NOTES AND QUERIES. [ii s. xi. JAN. 2, 1915.
To my mind the walls discovered in Brampton correspond to the walls at present used in our own country, although I admit this holds true in only a rough way. Should I be assuming too much were I to say that these Brampton walls were once above ground, or at least in some cave or grotto ? Their depth in the earth upon discovery might be due to gradual changes that had taken place in the topography and physio- graphy of the neighbourhood. As to any doubt that might arise concerning the survival of the brick walls through so many centuries without wearing away and finally disappearing, I might offer as an example the artificial mounds and walls lately brought to light in North America. These were built during the Pleistocene Age. Or if the Brampton burial walls were constructed in a cave, they very probably were not sub- merged in earth until recent times, when the roof of the cave fell in.
Whether the walls were built in a cave or on the surface of the ground, the important fact is that their peculiar construction, in coincidence with the method of burial in New Orleans, brings forth the idea of the topo- graphical changes that have occurred in England. Was the region around Brampton at one time in the vicinity of a large river, or did the sea approach close thereto, making the wall method of burial compulsory ? It is for those best fitted in this line of research to determine. KENNETH M. LEWIS.
Short Hills, New Jersey, U.S.
THE LITERARY FRAUDS OF HENRY WALKER THE IRONMONGER.
(See 11 S. x. 441, 462, 483, 503.)
10. (a) ' SEVERALL SPEECHES DELIVERED AT A CONFERENCE CONCERNING THE POWER or PARLIAMENT TO PROCEED
AGAINST THEIR KlNG FOR MISGOVERN-
PUBLISHED on 3 Feb., 1648, nearly a whole year before the King was beheaded, and professing (inferentially) to be a report of a conference between the Lords and the Co -unions about taking action against the King, this book is the most important fraud in English history. It is usually catalogued to the Jesuit Father Robert Persons, or Parsons, who, or Verstegan, wrote the original book, of which this was a piracy. The original is a rare work, owing to the steps ta'<en to suppress it when it was pub- lished. The following is the title of the
copy in the Grenville Library at the British Museum :
" A Conference about the next succession to the- Crowne of England. Divided into two partes. Whereof the first conteineth the discourse of a civill lawyer, how and in what manner pro- pinquity of blood is to be preferred. And the- second the speech of a temporal! lawyer, about the particuler titles of all such as do or may pretende within Inglande or withoute to the next succession.
" Whereunto is also added a new and perfect arbor or genealogie of the descents of all the- kings and princes of England from the Conquest down to this day, whereby each man's pretence is made more plaine. Directed to the right honourable the Earle of Essex, of her Majesties privie councell & of the noble order of the Garter- Published by R. Doleman. Imprinted at N. with License. MDXCIIII."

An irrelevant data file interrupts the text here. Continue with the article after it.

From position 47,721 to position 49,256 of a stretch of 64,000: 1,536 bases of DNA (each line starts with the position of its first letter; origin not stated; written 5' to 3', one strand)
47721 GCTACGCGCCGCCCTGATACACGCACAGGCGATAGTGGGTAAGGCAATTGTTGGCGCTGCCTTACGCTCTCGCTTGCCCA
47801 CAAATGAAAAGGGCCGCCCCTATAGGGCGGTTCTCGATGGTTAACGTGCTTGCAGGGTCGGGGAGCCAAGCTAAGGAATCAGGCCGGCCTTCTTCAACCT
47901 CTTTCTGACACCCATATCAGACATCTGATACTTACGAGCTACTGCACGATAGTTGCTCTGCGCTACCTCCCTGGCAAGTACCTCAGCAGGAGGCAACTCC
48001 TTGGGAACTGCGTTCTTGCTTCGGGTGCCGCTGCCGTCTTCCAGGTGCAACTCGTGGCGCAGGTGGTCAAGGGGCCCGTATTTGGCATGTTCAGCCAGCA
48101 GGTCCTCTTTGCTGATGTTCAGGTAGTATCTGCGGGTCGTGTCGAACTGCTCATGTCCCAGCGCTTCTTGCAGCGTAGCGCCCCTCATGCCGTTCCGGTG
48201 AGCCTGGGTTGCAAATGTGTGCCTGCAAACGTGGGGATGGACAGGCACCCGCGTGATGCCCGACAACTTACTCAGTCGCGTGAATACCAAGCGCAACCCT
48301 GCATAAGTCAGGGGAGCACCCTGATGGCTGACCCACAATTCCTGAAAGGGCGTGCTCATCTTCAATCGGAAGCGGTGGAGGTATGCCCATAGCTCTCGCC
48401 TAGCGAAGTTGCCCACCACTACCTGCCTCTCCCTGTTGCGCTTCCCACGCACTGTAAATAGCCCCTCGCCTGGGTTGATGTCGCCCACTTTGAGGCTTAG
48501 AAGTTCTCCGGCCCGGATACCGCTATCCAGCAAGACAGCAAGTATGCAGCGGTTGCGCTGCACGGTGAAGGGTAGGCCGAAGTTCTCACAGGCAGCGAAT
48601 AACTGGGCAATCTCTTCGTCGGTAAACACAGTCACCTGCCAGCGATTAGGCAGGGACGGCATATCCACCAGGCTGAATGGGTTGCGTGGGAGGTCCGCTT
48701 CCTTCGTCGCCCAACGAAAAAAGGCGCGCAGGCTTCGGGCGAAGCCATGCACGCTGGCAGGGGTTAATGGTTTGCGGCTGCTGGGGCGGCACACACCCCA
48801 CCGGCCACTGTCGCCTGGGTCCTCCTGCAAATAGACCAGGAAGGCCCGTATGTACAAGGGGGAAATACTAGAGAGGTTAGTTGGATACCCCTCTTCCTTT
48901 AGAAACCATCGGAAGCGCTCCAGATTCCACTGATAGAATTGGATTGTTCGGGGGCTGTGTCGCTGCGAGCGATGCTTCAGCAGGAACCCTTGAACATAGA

The origin and history of this book have been exhaustively treated by the Rev. J. H. Pollen, S. J., in a paper entitled ' The Question of Queen Elizabeth's Successor,' printed in The Month for May, 1903. Father Pollen seemed to incline to the view that its printer,. Verstegan, poet and antiquary, was it author, rather than Father Persons, though I understand that he has since somewhat modified his opinion. The work is a learned one, but met, and still meets, with con- demnation on all sides, both Catholic and Protestant. What is quite certain is that no controversial work ever had a stranger after-history. The full title of Walker's piracy deserves citation, if only to show how he succeeded in changing the original object of the book :
" Severall Speeches delivered at a Conference concerning the power of Parliament to proceed against their King for misgovernment.
" In which is stated :
" I. That government by blood is not by Law of Nature or divine, but only by human and positive laws of every particular Common- wealth, and may upon just causes be altered.
" II. The particular forme of monarchies and kingdomes, and the different lawes whereby they are to be obtained, liolden and governed, in divers countries, according as each Common- wealth hath chosen and established.
" III. The great reverence and respect due to kings, and yet how divers of them have been lawfully chastised by their Parliaments and Commonwealths for their misgovernment, and of the good and prosperous successe that God hath commonly given to the same.
" IV. The lawfulnesse of proceeding against Princes ; what interest Princes have in their subject's goods or lives ; how oathes dp binde or may be broken by subjects towards their Princes, and, finally, the difference between a good King and a tyrant.
" V. The coronation of Princes and manner of admitting to their authority & the othes [sic] which they doe make in the same, unto the Com- monwealth, for their good government.